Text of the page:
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How a fresh take on team building could better your business

It’s been said that you’re only as strong as your team. But the teams of today are changing. They’re far more diverse, dispersed, digital and dynamic than ever before – and with remote working having changed the workplace, a new perspective is needed to maintain company-wide morale.

Gone are the away-day activities of old. In an ever-evolving post-pandemic workscape, it’s going to take more than a tug-of-war or trust fall to build comradery between colleagues. Effective team building needs to be agile, aim-driven and applicable to an actual working environment.

Why is team building important?

Decades of research has surmised that three core psychological needs contribute to the creation of an extraordinary and high-performing workforce: autonomy, competence, and relatedness. As social creatures, interconnectedness is a dominant intrinsic desire, and having our core needs fulfilled has been proven to boost happiness and health – and productivity.

New research from the Harvard Business Review identifies that the highest performing teams are those that leverage social connection, even while working remotely. From frequently picking up the phone to giving validation freely, these peer-to-peer interactions strengthen colleague bonds and foster an environment of authenticity at work.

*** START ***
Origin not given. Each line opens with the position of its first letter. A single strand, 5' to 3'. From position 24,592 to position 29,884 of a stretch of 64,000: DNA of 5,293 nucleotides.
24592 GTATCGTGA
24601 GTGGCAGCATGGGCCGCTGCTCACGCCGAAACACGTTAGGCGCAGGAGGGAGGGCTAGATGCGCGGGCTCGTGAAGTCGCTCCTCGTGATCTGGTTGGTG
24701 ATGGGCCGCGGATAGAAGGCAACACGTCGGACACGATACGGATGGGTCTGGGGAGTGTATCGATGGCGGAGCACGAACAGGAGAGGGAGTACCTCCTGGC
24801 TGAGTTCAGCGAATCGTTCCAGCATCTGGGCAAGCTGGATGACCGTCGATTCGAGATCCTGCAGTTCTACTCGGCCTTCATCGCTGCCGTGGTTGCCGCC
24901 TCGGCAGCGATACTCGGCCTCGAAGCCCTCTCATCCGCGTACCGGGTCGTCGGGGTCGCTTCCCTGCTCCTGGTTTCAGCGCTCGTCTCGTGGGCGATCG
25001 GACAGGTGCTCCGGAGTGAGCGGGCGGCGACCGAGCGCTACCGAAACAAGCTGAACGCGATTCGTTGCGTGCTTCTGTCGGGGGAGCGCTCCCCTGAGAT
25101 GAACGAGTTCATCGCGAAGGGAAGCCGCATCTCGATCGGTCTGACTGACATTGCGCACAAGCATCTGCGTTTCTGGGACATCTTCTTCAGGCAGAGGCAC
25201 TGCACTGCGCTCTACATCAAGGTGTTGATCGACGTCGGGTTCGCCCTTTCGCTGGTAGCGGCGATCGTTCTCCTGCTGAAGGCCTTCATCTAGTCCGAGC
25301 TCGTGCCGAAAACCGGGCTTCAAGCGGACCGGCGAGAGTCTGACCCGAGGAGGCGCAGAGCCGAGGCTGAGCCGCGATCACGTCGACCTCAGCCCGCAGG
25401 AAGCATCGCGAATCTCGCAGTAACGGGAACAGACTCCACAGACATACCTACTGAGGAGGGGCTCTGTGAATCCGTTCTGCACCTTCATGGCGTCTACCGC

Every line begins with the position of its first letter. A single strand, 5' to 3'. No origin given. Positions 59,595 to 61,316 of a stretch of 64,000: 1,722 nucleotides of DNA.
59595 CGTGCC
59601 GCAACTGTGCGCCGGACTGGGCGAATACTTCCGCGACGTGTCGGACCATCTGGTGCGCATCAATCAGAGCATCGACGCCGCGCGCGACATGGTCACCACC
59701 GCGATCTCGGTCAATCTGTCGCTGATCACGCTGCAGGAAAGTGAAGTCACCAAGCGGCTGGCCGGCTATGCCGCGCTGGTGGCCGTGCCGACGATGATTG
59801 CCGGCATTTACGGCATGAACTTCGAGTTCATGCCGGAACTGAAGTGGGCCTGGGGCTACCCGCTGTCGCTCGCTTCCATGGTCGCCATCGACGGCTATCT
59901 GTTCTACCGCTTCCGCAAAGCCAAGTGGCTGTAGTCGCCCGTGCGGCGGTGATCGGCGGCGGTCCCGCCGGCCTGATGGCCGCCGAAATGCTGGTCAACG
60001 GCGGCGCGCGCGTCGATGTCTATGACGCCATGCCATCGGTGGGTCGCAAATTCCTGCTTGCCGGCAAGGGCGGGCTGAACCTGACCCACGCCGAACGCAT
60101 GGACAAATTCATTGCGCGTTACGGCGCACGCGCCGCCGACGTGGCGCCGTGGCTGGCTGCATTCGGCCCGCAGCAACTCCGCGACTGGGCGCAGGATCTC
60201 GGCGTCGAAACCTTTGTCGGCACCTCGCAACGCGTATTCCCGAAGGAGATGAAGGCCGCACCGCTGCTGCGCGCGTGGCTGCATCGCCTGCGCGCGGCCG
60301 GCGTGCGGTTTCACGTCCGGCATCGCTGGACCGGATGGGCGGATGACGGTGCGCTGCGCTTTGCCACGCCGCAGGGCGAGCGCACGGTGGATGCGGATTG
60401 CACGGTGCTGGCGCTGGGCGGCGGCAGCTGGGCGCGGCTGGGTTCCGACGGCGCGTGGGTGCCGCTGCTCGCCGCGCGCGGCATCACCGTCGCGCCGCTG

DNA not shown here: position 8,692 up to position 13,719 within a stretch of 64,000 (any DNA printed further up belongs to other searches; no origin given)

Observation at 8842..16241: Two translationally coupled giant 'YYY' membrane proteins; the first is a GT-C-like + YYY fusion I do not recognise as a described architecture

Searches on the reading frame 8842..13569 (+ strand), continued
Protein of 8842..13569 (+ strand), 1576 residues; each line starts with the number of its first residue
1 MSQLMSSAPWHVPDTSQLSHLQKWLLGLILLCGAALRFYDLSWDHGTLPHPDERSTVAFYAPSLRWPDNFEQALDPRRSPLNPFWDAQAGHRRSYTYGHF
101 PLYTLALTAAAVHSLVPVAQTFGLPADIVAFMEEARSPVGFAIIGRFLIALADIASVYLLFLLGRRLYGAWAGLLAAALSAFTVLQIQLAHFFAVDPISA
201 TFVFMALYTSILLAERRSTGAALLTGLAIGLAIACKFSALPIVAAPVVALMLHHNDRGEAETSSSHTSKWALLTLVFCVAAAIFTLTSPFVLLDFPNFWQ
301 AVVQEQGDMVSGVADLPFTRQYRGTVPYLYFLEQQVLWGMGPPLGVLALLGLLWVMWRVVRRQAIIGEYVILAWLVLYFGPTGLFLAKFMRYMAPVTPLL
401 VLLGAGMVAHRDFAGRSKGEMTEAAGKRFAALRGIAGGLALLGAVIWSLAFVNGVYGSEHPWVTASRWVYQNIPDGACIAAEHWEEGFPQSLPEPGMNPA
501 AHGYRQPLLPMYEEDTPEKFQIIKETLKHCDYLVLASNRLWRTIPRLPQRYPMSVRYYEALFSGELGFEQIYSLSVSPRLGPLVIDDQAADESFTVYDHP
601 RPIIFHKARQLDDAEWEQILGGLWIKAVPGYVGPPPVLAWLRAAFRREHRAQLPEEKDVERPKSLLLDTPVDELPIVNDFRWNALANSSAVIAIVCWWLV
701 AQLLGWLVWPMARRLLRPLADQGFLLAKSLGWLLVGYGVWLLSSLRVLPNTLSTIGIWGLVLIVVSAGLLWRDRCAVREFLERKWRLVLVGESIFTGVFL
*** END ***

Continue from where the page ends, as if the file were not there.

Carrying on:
Workplace well-being notably boosts individual performance. For business leaders, team building is an essential (and lucrative) practice that has a transformative impact on the output of an organisation: from building trust and yielding better communication, through to improving cross departmental collaboration.

Are team building activities actually effective?

Team Bonding notes that fun activities foster connection and collaboration between colleagues, ultimately up-levelling problem-solving, group planning and conflict resolution – all essential skills for maintaining a happy and harmonious workplace. 

However, team effectiveness expert, Carlos Valdes-Dapena, offers a counterclaim. Based upon 25 years of research, he believes that corporate companies are wasting time and money on elaborate offsite events and are better primed to bolster team spirit by focusing first on ‘individual motivation’.

This data (drawn from questionnaires supplied to 125 teams) found that most teams already liked each other. An ambience of fondness, familiarity and respect had mostly been established within these working circles, rendering ‘team-bonding’ exercises outdated and defunct. 

In fact, research uncovered that it was the ‘results-focused’ company culture that eclipsed the employee’s compulsion to collaborate; instead, a sense of ownership for their own accountabilities took precedence. Clearly the pressure (and perk) of meeting their own working goals trumped any incentive to contribute to the wider collective.

So, is there an ‘I’ in ‘Team’ after all? Research suggests that the most successful approach to team building involves connecting collaboration goals to the individual motives of each member. Essentially, a shared mindset allows for the links to form a chain.

Interestingly, evidence curated in the 1970s documents that individual personalities, conduct and behaviour styles are not so much a contributing factor to thriving teams as establishing ‘enabling conditions’ for this engagement to flourish. 

Team building is a top-down job